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Why is the index smile so steep?

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  • Christian Schlag
  • Nicole Branger

Abstract

Empirical evidence shows that the implied volatility smiles for index options are significantly steeper than those for individual options. We propose a model setup where we start from the joint dynamics of the stocks and where the index value is a weighted sum of individual stock prices. Then the differences between the index smile and the smiles for individual stocks are entirely determined by the dependence structure among the stocks. We illustrate our idea in a jump-diffusion framework where both the diffusion and the jumps are decomposed into common and idiosyncratic components. Empirical data for options on the German stock index DAX and on Deutsche Bank are used to show that the model can explain the stylized facts on implied volatility smiles.
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Suggested Citation

  • Christian Schlag & Nicole Branger, 2004. "Why is the index smile so steep?," Money Macro and Finance (MMF) Research Group Conference 2003 84, Money Macro and Finance Research Group.
  • Handle: RePEc:mmf:mmfc03:84
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    References listed on IDEAS

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    1. Bakshi, Gurdip & Cao, Charles & Chen, Zhiwu, 1997. " Empirical Performance of Alternative Option Pricing Models," Journal of Finance, American Finance Association, vol. 52(5), pages 2003-2049, December.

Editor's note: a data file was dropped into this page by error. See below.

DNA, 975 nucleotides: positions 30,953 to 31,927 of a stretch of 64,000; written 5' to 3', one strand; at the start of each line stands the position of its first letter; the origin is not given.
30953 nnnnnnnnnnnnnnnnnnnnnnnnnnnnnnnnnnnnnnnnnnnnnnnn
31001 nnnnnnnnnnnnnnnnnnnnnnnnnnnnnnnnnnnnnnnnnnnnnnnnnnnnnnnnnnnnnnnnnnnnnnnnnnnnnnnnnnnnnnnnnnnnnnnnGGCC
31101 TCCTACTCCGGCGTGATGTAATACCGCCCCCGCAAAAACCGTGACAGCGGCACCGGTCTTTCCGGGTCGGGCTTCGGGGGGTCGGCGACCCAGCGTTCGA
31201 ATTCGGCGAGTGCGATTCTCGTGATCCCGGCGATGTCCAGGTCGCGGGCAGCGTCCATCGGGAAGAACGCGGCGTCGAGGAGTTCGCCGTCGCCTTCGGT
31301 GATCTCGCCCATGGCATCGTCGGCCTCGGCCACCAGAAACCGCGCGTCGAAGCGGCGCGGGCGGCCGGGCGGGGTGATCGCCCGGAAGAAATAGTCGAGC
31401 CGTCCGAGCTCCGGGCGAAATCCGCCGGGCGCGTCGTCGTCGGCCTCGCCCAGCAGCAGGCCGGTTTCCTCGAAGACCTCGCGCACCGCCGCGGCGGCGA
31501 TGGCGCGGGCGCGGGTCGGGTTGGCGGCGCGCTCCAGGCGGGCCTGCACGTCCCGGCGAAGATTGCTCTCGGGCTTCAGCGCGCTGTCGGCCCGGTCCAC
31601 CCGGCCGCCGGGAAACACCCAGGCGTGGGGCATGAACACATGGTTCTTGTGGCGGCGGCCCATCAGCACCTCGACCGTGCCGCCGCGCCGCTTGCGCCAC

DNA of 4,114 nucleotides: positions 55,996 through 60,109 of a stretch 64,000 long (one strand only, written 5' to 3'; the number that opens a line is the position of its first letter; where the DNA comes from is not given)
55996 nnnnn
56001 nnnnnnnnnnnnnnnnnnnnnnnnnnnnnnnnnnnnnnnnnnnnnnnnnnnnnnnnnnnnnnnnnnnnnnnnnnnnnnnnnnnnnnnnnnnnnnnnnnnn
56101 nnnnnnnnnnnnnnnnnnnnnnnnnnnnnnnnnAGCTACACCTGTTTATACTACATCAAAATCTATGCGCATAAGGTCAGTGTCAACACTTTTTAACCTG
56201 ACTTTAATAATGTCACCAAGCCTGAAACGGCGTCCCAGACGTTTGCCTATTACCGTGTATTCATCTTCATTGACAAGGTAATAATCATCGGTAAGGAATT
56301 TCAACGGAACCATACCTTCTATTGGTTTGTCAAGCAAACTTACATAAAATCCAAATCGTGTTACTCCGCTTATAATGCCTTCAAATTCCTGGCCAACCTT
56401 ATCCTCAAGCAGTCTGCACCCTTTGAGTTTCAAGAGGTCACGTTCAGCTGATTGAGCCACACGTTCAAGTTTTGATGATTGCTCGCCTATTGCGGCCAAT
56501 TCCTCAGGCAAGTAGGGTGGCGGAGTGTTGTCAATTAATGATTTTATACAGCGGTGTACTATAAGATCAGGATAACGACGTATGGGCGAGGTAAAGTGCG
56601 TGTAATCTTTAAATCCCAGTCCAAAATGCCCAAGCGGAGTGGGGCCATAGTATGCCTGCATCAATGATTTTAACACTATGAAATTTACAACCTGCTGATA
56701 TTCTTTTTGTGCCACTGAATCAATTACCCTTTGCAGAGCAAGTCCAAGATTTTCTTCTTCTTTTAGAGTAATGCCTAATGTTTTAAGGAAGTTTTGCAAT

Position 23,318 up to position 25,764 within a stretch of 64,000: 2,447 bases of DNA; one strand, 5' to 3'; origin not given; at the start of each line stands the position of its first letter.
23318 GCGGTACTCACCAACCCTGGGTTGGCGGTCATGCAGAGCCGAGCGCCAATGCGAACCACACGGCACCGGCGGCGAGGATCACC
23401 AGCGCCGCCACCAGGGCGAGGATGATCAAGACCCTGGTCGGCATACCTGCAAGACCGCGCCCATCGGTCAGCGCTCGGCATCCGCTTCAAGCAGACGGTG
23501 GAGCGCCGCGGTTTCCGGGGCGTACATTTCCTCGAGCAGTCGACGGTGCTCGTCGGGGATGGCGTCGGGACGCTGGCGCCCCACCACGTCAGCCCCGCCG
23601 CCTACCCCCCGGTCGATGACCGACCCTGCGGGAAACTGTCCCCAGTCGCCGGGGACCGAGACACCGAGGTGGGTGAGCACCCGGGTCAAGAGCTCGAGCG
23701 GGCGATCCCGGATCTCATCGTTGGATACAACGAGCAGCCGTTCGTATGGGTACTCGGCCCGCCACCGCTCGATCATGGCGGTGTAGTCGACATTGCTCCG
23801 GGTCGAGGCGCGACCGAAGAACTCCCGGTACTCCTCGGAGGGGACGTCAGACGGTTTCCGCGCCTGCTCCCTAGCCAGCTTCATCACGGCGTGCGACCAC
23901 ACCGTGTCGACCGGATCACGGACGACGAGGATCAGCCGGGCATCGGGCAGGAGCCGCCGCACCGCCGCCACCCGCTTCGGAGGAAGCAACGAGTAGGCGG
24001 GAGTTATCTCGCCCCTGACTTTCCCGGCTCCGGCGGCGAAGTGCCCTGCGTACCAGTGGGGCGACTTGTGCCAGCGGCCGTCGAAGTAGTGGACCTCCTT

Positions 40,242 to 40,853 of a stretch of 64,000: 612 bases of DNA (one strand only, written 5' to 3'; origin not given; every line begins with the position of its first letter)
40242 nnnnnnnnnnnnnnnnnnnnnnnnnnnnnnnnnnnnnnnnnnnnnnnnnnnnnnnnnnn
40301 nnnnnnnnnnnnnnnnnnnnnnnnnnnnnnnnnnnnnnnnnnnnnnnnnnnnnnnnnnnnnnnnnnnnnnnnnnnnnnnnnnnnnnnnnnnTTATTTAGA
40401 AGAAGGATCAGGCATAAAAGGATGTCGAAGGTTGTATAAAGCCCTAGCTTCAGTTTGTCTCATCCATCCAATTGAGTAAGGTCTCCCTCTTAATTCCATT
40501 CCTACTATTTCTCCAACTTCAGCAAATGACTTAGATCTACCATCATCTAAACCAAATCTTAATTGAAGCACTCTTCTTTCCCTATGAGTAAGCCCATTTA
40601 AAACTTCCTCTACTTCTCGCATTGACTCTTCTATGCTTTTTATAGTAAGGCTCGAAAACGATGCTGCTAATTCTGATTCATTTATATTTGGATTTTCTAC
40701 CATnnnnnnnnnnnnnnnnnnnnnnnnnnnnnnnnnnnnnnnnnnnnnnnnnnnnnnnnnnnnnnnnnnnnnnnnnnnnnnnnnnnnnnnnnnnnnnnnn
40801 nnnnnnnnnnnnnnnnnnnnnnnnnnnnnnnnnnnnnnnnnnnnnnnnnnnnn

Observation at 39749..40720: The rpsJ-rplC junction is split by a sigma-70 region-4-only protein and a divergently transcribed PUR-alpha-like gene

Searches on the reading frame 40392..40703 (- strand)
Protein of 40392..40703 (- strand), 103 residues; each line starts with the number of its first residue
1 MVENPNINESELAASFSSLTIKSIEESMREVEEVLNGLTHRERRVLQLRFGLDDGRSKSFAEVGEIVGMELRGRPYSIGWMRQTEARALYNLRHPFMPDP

2. Ang, Andrew & Chen, Joseph, 2002. "Asymmetric correlations of equity portfolios," Journal of Financial Economics, Elsevier, vol. 63(3), pages 443-494, March.
    3. Black, Fischer & Scholes, Myron S, 1973. "The Pricing of Options and Corporate Liabilities," Journal of Political Economy, University of Chicago Press, vol. 81(3), pages 637-654, May-June.
    4. Campbell, Rachel & Koedijk, Kees & Kofman, Paul, 2002. "Increased Correlation in Bear markets: A Downside Risk Perspective," CEPR Discussion Papers 3172, C.E.P.R. Discussion Papers.
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    Cited by:

    1. Matthias R. Fengler & Helmut Herwartz & Christian Werner, 2012. "A Dynamic Copula Approach to Recovering the Index Implied Volatility Skew," Journal of Financial Econometrics, Society for Financial Econometrics, vol. 10(3), pages 457-493, June.
    2. Tzang, Shyh-Weir & Wang, Chou-Wen & Yu, Min-Teh, 2016. "Systematic risk and volatility skew," International Review of Economics & Finance, Elsevier, vol. 43(C), pages 72-87.
    3. Félix, Luiz & Kräussl, Roman & Stork, Philip, 2013. "The 2011 European short sale ban on financial stocks: A cure or a curse?," CFS Working Paper Series 2013/17, Center for Financial Studies (CFS).
    4. Leonidas Tsiaras, 2010. "Dynamic Models of Exchange Rate Dependence Using Option Prices and Historical Returns," CREATES Research Papers 2010-35, Department of Economics and Business Economics, Aarhus University.

    More about this item

    JEL classification:

    • G12 - Financial Economics - - General Financial Markets - - - Asset Pricing; Trading Volume; Bond Interest Rates
    • G13 - Financial Economics - - General Financial Markets - - - Contingent Pricing; Futures Pricing

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